POSTSCRIPT / August 16, 2020 / Sunday

By FEDERICO D. PASCUAL JR.

Philippine STAR Columnist

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Choose your vaccine: Chinese or Russian?

WE asked on Twitter the other day: “If you’ll need a COVID-19 vaccine before December and only the Chinese and the Russian vaccines are available by then, which vaccine will you choose?”

Some 92 percent of the early answers were variations of: None. Neither. No, thank you. Mauna na si Mayor. I’ll just wait for more reliable vaccines. I’ll stay home na lang and strengthen my immune system. (It seems “Vitamin Xi” and “Putin C” need some hard selling in this market.)

Our survey was not the scientific Gallup type. Its lone question was thrown only at the few thousands who follow us on Twitter, but the responses gave us an inkling of the prevalent sentiment about vaccines being offered to Filipinos to try. (You can still tweet replies to @FDPascual.)

In his last state of the nation address, President Duterte announced his readiness, and gratitude, for China’s offer of a vaccine before December. We wonder how Xi Jinping felt when, days later, his bff accepted Vladimir Putin’s vaccine and volunteered to be its first local guinea pig.

The President’s daring to take a raw anti-COVID test shot so moved us that we tweeted “Dapat siguro yung heroic “first shot” ni Pangulong Duterte gagawin sa public place gaya ng Luneta.” That elicited another round of excited retweets and reactions.

After the gallant offer of Duterte – he being the third node in his imagined Putin-Xi-Duterte axis – landed him in global headlines, his interpreter Harry Roque stepped in to clarify what the President really meant to say in his late Monday night TV show.

Roque said Duterte will take the Sputnik V shot only after the Russian vaccine is proved in wider testing to be safe and effective — and approved by the Food and Drug Administration. Why did Duterte not say that himself?

According to Roque, that dramatic Sputnik shot would be in May next year yet! We wonder what the lay of the COVID land would be by that time and, incidentally, who the US President would be by then (oops, sorry if that sounded like BiDen).

Who between Trump and Biden has the better handling of the COVID crisis? We have not noticed much of Biden’s coronavirus talk. As for Trump, many times he confused us with his zigzagging, sometimes bizarre, statements. Parang si Duterte!

Trump does not seem to be on the same wavelength as Dr. Anthony Fauci, the US’ top infectious disease official who drew our attention when he expressed concern recently about the safety and efficacy of vaccines made in China and Russia.

In Manila, as the administration grappled with the complicated and costly opening of schoolyear 2020-2021 in the middle of a pandemic, the Department of Education decided to buy more time by resetting the Aug. 24 opening to Oct. 5.

But will the system be ready by October? DepEd Secretary Leonor Briones said: “We trust that this is the final adjustment of the school opening. Even with the implementation of (modified enhanced community quarantine), we will use this time to adjust and ensure that all preparations have been made for the successful opening of classes.” https://tinyurl.com/y4afghsm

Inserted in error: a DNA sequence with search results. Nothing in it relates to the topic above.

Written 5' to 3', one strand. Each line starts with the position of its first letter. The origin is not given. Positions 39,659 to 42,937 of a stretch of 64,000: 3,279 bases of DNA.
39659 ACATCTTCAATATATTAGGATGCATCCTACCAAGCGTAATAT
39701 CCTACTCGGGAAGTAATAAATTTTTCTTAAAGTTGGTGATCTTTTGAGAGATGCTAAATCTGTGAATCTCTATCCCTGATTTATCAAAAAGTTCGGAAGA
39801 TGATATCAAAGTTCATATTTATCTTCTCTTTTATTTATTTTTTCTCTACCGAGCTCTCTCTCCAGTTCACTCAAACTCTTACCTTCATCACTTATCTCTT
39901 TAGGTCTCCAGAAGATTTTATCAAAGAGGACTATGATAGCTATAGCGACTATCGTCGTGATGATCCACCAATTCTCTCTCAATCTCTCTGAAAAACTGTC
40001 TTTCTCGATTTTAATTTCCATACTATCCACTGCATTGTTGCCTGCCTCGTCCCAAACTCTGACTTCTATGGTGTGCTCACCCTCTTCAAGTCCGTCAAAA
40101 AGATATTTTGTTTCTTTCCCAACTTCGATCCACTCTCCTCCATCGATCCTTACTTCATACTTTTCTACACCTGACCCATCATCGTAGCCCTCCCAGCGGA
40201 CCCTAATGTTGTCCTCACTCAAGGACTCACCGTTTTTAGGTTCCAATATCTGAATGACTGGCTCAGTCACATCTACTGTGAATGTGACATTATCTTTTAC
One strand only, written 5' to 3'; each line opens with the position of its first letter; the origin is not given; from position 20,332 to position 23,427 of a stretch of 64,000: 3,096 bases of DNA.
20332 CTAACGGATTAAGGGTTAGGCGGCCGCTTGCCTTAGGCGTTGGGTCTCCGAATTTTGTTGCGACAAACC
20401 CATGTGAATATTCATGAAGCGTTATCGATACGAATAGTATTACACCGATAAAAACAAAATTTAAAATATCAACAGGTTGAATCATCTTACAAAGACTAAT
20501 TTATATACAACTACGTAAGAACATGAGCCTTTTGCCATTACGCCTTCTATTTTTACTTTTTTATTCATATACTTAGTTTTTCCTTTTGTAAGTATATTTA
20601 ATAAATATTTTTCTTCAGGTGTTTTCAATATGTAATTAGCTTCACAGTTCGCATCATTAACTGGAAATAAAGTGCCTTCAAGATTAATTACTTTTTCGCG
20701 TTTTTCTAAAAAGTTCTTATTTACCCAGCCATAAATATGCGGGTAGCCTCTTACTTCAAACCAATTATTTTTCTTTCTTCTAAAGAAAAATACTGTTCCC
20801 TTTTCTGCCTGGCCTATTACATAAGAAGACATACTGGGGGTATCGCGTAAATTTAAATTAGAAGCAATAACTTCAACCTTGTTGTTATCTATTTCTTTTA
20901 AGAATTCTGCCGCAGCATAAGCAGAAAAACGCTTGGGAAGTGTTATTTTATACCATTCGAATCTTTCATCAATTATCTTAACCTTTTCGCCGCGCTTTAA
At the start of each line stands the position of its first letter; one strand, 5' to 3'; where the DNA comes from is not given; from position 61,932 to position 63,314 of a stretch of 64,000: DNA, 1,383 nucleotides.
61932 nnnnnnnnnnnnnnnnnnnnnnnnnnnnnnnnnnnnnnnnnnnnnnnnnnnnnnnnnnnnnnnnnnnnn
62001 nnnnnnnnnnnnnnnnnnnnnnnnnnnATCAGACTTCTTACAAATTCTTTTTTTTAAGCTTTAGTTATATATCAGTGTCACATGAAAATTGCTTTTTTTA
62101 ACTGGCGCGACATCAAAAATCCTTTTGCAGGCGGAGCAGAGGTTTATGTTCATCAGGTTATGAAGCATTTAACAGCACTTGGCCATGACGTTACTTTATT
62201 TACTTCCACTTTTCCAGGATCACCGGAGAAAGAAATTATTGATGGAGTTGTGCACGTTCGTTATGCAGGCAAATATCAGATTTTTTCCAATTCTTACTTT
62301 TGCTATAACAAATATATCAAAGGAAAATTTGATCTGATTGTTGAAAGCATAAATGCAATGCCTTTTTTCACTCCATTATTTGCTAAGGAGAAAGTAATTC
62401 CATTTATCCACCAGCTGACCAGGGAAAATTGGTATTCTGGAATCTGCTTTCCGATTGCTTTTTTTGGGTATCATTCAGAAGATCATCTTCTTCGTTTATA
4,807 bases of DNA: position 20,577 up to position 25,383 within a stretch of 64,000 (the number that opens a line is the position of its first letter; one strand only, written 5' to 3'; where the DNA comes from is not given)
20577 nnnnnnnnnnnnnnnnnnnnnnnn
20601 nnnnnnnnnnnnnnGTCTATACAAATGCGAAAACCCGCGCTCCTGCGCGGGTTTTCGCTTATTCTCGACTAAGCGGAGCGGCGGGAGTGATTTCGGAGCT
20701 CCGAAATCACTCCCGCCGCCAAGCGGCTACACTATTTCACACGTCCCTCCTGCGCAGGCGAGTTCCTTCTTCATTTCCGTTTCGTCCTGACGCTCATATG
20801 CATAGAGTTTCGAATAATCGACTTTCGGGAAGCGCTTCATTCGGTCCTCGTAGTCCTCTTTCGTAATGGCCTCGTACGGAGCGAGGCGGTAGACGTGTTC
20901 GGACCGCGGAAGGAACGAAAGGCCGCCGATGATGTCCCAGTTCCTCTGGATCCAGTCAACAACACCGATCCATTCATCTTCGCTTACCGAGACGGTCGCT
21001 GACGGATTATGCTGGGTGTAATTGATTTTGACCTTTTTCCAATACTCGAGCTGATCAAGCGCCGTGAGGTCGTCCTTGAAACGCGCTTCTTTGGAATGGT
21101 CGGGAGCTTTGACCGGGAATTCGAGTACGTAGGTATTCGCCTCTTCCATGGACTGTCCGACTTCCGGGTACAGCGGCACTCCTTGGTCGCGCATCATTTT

The postponement was announced after Vice President Leni Robredo, some senators, the Alliance of Concerned Teachers, and other stakeholders raised concerns about the preparedness of the public school system to handle new distance learning requirements.

Back to the vaccines, the AFP has reported that several Chinese companies are leading the pack in the global race, while Russia is trying to be the first in the world to produce a vaccine for the mass market, setting a target date of September.

The news agency said that Fauci, when asked during a recent congressional hearing whether the US could use Chinese or Russian vaccines if they arrived first, indicated that that was unlikely.

He said: “I do hope that the Chinese and the Russians are actually testing the vaccine before they are administering them to anyone. Claims of having a vaccine ready to distribute before you do testing, I think, is problematic, at best.”

Chinese media announced in June that the CanSino Biologics has developed a vaccine that was used to immunize the Chinese military. Many scientists raised ethical concerns because the vaccine had not yet begun its Phase-3 stage of testing on humans.

Two other Chinese firms, Sinovac and Sinopharm, have launched final Phase-3 trials in Brazil and the United Arab Emirates. Filipinos who resort to jokes to relieve frustrations quipped in reaction to other nations’ being on Phase-2 or 3, “In da Pilipins we have Phase Shield”.

The AFP said the trials in Brazil and the UAE (as will be those in the Philippines) “will be watched particularly closely, given China’s history of vaccine and other health scandals”.

As for Russia, a global vaccine leader when it was still the Soviet Union, the AFP reported that it aims to bring two vaccines to market by September and October.

The first is being developed by the Moscow-based Gamaleya institute and the defense ministry, and the second by the Vektor state laboratory near the Siberian city of Novosibirsk. The Gamaleya vaccine, reportedly tested on Putin’s daughter, is the variety offered to Duterte.

The AFP said three Western vaccines are on final Phase-3 trials: One produced by US biotech firm Moderna and the National Institutes for Health; another by the University of Oxford and Britain’s AstraZeneca; and a third by Germany’s BioNTech with US pharmaceutical Pfizer.

(First published in the Philippine STAR of August 16, 2020)

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